Thursday, July 25, 2013

Thierry Mugler Angel

All of us have fragrances that we want to love and will try on several times in an attempt to fall in love with the fragrance.  Sometimes it is hearing a million great reviews on a fragrance and sometimes it has to do with loving the brand that makes the fragrance and wanting to add their newest one to your collection.  The first try of the fragrance doesn't work well and we refuse to give us.  Personally, I give a fragrance three tests before I really decide what I think on it.  I rarely find a fragrance that I fall in love with on first wear (Versace Yellow Diamond and Stella McCartney are exceptions to my rule) and visit Sephora several times to keep testing the same fragrance.  Gone are the days where I try something and then take it right up to the register, I had made way too many of those rookie mistakes when I was younger and still have a shelf full of fragrances from that time.  I have to really love a fragrance now before I can add it to my huge collection and will test it many times before I make my decisions.

I have been trying to love Thierry Mugler's Angel for several years now, I first tried it back in college and preferred Angel Innocent to the original version.  I then tried the men's version about a year and a half ago and this was a dismal failure for me.  I then decided that I wanted to try Angel yet again and see if anything has changed.  I was obsessed with liking this fragrance when I read about it in the Perfumes: The Guide book by Luca Turin and Tania Sanchez.  This is one of the few scents in this book that received five stars and is considered one of the most original scents on the market.  I wanted a unique fragrance for the cold weather and this is one that I was determined to like.  Angel was equally as determined to not like me...

Here is the review of the fragrance from Perfumes: The Guide, this review was written by Tania Sanchez. 

"The first time I smelled Angel, a flamboyant six-foot-three salesman with the shoulders of a linebacker encased in a baby blue zoot suit leaned over the counter and sprayed me.  I recoiled.  'Is this a joke?' I thought of it, for years, as possibly the worst thing I had ever smelled.  I suffered then from the naïve belief that women should smell only like flowers or candy; yet Angel, perversely, smells of both, with the same relation to your average sweet floral as the ten-story-high demonic Stay Puft Marshmallow Man from Ghostbusters has to your average fireside toasted sweet."

"In that sense, Angel certainly is a joke.  Countless perfumes have copied parts of it (for a sample, see Euphoria, Flowerbomb, and Prada), but they mistakenly play it straight.  Although Angel is sold as a gourmand for girls, spoken of as if it were a fudge-dipped berry in a confectioner's shop, it's all lies.  Look for Angel's Adam's apple: a handsome, resinous, woody patchouli straight out of the pipes-and-leather-slippers realm of men's fragrance, in a head-on collision with a bold black currant (Neocaspirene) and a screechy white floral.  These two halves, masculine and feminine, share a camphoraceous, icy brightness above its overripe (some say 'rotting') rumble.  The effect kills the possibility of cloying sweetness, despite megadoses of the cotton candy smell of ethylmaltol, leaving Angel in a high-energy state of contradiction.  Many perfumes are beautiful or pleasant, but how many are exciting?  Like a woman in a film who seethes, 'He's so annoying!' and marries him in the end, I returned to smell Angel so many times I had to buy it."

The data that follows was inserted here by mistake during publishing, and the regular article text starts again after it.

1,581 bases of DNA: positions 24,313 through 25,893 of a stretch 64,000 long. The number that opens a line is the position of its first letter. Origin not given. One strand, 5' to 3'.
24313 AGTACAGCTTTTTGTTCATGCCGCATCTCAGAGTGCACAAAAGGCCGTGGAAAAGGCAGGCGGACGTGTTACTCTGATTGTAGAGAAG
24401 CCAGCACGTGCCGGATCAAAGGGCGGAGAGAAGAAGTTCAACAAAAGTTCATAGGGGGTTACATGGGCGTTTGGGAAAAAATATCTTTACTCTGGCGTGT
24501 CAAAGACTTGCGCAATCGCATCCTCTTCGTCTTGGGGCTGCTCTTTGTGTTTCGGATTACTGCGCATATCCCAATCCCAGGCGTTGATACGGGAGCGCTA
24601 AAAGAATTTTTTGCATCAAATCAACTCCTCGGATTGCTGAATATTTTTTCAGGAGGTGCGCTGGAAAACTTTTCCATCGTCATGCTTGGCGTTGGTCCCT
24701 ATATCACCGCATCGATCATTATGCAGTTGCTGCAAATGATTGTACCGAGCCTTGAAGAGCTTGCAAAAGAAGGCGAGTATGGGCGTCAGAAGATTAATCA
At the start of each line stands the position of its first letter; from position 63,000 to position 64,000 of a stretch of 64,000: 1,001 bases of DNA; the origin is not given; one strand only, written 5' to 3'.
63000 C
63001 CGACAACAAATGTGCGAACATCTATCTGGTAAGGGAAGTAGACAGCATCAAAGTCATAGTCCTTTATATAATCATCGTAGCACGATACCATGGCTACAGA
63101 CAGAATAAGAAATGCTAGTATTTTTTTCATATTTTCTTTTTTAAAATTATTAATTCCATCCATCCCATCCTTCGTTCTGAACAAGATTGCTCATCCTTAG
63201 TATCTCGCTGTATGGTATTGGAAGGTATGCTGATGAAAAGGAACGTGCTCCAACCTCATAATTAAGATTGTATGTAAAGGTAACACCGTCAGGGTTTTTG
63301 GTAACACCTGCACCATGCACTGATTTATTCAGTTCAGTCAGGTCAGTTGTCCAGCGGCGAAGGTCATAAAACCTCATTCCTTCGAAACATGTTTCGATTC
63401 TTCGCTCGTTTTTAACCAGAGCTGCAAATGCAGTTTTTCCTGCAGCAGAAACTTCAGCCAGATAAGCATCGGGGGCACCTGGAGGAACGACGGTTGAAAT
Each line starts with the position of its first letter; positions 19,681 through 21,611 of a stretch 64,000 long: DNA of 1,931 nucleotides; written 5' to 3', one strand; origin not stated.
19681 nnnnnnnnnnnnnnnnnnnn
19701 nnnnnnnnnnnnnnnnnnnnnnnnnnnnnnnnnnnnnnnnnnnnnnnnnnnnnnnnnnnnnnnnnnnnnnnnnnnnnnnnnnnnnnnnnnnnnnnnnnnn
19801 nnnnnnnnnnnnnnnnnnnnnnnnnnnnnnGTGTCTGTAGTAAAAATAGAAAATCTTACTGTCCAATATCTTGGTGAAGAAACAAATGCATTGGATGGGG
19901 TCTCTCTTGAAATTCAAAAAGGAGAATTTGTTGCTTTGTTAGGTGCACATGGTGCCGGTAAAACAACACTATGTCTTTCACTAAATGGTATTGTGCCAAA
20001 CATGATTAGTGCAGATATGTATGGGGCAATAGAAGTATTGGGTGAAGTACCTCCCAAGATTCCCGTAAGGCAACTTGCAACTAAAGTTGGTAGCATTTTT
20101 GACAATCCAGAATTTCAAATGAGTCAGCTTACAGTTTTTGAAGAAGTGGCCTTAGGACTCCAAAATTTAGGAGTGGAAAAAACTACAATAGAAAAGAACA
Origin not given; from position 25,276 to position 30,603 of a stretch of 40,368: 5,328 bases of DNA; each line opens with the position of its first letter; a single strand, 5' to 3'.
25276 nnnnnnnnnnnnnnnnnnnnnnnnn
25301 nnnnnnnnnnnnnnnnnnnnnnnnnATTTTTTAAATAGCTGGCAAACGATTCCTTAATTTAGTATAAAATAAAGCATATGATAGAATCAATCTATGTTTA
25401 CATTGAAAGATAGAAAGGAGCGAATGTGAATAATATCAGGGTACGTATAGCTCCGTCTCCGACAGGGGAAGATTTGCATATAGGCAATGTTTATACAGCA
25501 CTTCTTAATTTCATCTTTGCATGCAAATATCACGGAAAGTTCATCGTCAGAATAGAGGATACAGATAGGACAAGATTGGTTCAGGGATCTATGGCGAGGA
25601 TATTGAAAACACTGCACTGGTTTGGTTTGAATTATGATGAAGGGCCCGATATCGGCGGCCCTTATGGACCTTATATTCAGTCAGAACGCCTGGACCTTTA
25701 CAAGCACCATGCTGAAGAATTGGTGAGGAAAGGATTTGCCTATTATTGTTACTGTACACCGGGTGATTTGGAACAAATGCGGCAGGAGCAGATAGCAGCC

"When this striking idea proved a hit, it gave perfumers hope that, as once was done with Chypre, they could mask this structure a thousand different ways to create new effects.  It doesn't really work, though not for lack of trying.  The fruity chypres, leather chypres, floral chypres, green chypres, and so on, smell very different.  But the Angel format, combination of masculine and feminine, in nearly all cases still smells like Angel no matter what you use from columns A and B.  Don't fuss with pretenders.  Buy the perverse, brilliant original, but wear it only if you know how to sell the joke properly."

I will counter Sanchez's review with a product description and fragrance notes from Sephora.  "Angel, the first perfume by Thierry Mugler, evokes the emotion of tender childhood memories together with a sense of dreamlike infinity.  Angel, which launched a new fragrance category called the "oriental gourmands," seduces us with angelic flavors found deep within the heart of our memories, as well as sensual and passionate notes."

The notes are: Bergamot, Hedione, Helional, Honey, Dewberry, Red Berries, Vanilla, Caramel, Patchouli, Chocolate, Coumarin.
I wanted to love this fragrance and I used the tester over and over again in attempt to make this fragrance work with my skin chemistry.  Alas, it never did and I think it got worse every time that I used the product.  I got a super strong mixture of caramel and chocolate which is then soured with a massive hit of patchouli which just smells horrible on me and would horrify those around me if I would wear it.  This perfume is very strong and lasts all day and well into the night on me, this is yet another fragrance that still lingers around after I shower and try to wash it off.  Of course this is one of those fragrances that would stick on my skin for over twelve hours...

In short...I wanted to love this unique and untouchable fragrance and it wanted to hate me as much as I wanted to love it.

photo courtesy of Sephora

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